The richly decorated campanile (1750 to 1754 , by Vanvitelli, is of great height; the principal bell, presented by Leo X in 1516 , weighs 11 tons. The interior of the church has mosaics by Domenichino and Guido Reni and other works of art, including statues by Raffaello da Montelupo. In the sacristies on each side of the right transept are frescoes, on the right by Melozzo da Forli, on the left by Luca Signorelli. In both are fine intarsias. The basilica as a whole is thus a collaborative masterpiece by generations of architects and artists.
It is a plain stone building, 8.5 m (28 ft) by 3.8 m (12 1/2 ft) and 4.1 m (13 1/2 ft) high; it has a door on the north side and a window on the west; and a niche contains a small black image of the Virgin and Child, in Lebanon cedar, and richly adorned with jewels. The statue was commissioned after a fire in the Casa Santa in 1921, and was crowned in the Vatican in 1922 by Pope Pius XI. Around the house is a tall marble screen designed by Bramante and executed under Popes Leo X, Clement VII and Paul III, by Andrea Sansovino, Girolamo Lombardo, Bandinelli, Guglielmo della Porta and others. The four sides represent the Annunciation, the Nativity, the Arrival of the Santa Casa at Loreto and the Nativity of the Virgin, respectively. The treasury contains a large variety of rich and curious votive offerings. The architectural design is finer than the details of the sculpture. The apse is decorated with 19th century German frescoes, which appear to some as out of place.
The history of the house dates from at least the close of the crusading period. It is briefly referred to in the Italia Illustrata of Flavius Blondus, secretary to Popes Eugene IV, Nicholas V, Calixtus III and Pius II; it is to be read in all its fullness in the Redemptoris mundi Matris Ecclesiae Lauretana historia, by a certain Teremannus, contained in the Opera Omnia (1576) of Baptista Mantuanus.
According to this narrative, the house at Nazareth in which Mary had been born and brought up, had received the annunciation that she would bear the child Jesus, and had lived during the childhood of Jesus and after his ascension, was converted into a church by the apostles. In 336 the empress Helena made a pilgrimage to Nazareth and directed that a basilica be erected over it, in which worship continued until the fall of the kingdom of Jerusalem.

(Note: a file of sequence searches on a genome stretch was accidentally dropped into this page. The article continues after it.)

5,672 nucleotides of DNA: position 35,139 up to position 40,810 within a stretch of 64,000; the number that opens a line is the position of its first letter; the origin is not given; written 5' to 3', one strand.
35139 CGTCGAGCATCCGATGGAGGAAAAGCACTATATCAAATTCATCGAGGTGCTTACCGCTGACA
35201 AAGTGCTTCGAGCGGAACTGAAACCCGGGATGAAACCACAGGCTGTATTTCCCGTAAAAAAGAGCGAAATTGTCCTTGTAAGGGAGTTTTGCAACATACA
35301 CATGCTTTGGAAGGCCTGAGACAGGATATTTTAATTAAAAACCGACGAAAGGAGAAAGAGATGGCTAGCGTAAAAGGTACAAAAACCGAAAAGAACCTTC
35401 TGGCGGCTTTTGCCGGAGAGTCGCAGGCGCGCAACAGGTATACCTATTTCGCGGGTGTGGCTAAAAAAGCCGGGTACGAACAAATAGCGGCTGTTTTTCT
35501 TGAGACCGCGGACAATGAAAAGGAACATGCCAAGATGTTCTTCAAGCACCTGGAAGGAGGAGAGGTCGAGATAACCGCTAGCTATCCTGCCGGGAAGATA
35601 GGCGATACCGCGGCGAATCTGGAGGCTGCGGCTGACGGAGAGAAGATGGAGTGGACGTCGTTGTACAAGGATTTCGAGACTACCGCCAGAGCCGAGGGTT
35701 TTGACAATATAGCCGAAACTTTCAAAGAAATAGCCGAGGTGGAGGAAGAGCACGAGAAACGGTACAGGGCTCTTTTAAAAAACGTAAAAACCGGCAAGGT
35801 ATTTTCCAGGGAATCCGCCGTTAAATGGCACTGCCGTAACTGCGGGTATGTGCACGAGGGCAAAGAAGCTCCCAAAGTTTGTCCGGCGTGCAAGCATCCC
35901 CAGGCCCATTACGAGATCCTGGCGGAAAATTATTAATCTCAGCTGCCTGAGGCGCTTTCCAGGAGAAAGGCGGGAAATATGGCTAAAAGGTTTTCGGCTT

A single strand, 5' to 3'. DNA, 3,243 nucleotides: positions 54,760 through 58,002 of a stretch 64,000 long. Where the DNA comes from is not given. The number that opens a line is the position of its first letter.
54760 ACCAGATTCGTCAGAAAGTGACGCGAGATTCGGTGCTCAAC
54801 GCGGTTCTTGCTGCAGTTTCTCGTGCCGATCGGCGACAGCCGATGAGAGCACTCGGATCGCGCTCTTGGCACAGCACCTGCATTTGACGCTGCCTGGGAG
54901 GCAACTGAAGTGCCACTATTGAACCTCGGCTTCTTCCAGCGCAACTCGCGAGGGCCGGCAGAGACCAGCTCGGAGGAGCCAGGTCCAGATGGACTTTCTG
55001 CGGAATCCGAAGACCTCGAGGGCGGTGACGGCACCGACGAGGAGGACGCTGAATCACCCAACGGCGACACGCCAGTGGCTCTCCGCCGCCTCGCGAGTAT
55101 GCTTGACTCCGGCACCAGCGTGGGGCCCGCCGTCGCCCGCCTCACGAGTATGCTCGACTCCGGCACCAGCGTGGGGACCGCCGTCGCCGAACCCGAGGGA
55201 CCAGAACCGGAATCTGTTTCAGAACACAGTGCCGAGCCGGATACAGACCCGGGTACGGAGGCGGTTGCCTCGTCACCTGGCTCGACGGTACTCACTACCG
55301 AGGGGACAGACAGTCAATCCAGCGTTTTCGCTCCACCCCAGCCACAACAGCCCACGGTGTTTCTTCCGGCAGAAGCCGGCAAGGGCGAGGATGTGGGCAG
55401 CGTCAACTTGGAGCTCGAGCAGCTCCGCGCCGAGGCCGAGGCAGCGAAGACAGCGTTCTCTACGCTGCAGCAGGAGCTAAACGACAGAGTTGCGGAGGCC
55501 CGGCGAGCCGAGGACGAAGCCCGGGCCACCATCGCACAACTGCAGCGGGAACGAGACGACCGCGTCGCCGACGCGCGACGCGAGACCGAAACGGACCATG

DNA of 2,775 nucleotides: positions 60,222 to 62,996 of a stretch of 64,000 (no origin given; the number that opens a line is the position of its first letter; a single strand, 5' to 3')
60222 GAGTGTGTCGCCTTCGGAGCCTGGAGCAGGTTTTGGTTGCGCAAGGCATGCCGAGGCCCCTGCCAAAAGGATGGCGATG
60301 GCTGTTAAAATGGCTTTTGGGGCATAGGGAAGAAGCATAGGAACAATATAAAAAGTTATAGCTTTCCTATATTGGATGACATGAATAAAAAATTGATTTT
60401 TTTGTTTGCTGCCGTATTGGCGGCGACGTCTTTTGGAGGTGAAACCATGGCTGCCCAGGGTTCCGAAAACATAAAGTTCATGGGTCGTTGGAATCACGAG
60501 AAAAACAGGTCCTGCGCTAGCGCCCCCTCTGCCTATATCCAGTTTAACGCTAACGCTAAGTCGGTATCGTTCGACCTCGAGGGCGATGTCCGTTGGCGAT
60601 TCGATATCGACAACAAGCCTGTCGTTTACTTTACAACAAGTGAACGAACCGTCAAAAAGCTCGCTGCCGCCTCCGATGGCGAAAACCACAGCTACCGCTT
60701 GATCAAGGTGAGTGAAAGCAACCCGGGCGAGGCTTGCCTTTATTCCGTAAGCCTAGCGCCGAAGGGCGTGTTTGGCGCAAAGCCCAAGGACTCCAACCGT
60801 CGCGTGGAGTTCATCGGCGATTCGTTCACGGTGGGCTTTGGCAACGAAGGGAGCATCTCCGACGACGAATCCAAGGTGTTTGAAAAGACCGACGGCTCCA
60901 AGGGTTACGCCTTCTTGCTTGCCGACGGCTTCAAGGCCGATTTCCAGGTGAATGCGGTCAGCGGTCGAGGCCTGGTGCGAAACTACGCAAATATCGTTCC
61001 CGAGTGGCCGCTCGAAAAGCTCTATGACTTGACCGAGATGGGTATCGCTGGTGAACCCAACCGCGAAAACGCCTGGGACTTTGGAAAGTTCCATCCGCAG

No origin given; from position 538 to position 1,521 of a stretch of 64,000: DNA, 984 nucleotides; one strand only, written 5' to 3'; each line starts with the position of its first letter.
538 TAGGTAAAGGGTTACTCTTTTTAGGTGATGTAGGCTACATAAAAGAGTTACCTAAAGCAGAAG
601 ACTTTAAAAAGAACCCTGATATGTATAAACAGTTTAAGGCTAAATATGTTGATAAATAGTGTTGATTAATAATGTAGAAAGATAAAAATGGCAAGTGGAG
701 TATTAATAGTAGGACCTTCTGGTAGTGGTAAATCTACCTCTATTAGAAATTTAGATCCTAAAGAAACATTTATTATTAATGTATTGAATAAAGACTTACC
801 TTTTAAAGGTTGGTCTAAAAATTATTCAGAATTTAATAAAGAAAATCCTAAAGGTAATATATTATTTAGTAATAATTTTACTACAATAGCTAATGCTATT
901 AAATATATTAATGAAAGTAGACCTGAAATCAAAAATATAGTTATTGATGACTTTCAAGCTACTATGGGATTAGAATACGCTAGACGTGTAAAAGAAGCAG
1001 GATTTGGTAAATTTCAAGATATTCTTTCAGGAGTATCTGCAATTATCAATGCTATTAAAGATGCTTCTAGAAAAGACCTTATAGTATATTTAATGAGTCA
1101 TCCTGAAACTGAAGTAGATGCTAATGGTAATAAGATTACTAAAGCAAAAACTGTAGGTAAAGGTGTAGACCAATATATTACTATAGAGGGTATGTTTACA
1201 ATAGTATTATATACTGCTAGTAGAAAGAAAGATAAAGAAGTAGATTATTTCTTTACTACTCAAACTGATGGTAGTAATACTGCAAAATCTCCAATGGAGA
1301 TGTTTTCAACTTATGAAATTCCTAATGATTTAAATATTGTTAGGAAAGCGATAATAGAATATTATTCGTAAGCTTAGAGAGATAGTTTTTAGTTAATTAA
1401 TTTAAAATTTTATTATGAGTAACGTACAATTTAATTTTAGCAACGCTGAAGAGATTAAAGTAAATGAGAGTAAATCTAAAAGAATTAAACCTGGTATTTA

The narrative further states that, threatened with destruction by the Turks, the house was carried by angels through the air and deposited (1291) in the first instance on a hill at Tersatto (now Trsat, a suburb of Rijeka, Croatia), where an appearance of the Virgin and numerous miraculous cures attested its sanctity. These miracles were confirmed by investigations made at Nazareth by messengers from the governor of Dalmatia. In 1294 the angels carried it across the Adriatic to the woods near Recanati; from this woods (Latin lauretum, Italian Colli del Lauri), or from the name of its proprietrix (Laureta), the chapel derived the name which it still retains (sacellum gloriosae Virginis in Laureto). From this spot it was afterwards (1295) removed to the present hill, one other slight adjustment being required to fix it in its actual site. It is this house that gave the title Our Lady of Loreto sometimes applied to the Virgin. The miracle is occasionally represented in religious art wherein the house is borne by an angelic host.
Bulls in favour of the shrine at Loreto were issued by Pope Sixtus IV in 1491 and by Julius II in 1507, the last alluding to the translation of the house with some caution (ut pie creditur et fama est); While, like most miracles, the translation of the house is not a matter of faith for Catholics, nonetheless, in the late 17th century, Innocent XII appointed a missa cum officio proprio (a special mass) for the feast of the Translation of the Holy House, and as late as the 20th century, the feast was enjoined in the Spanish Breviary as a greater double (December 10).
The Weasel: In Which I Leaf through Some of the World's Hippest Hotels , Try to Answer Some Extremely Stupid Questions and Make a Total April Fool of Myself
Apr 03, 1999; IN PRINCIPLE, I love the sybaritic decadence of hotel life - the arousing click of high heels on a marble floor - but too often...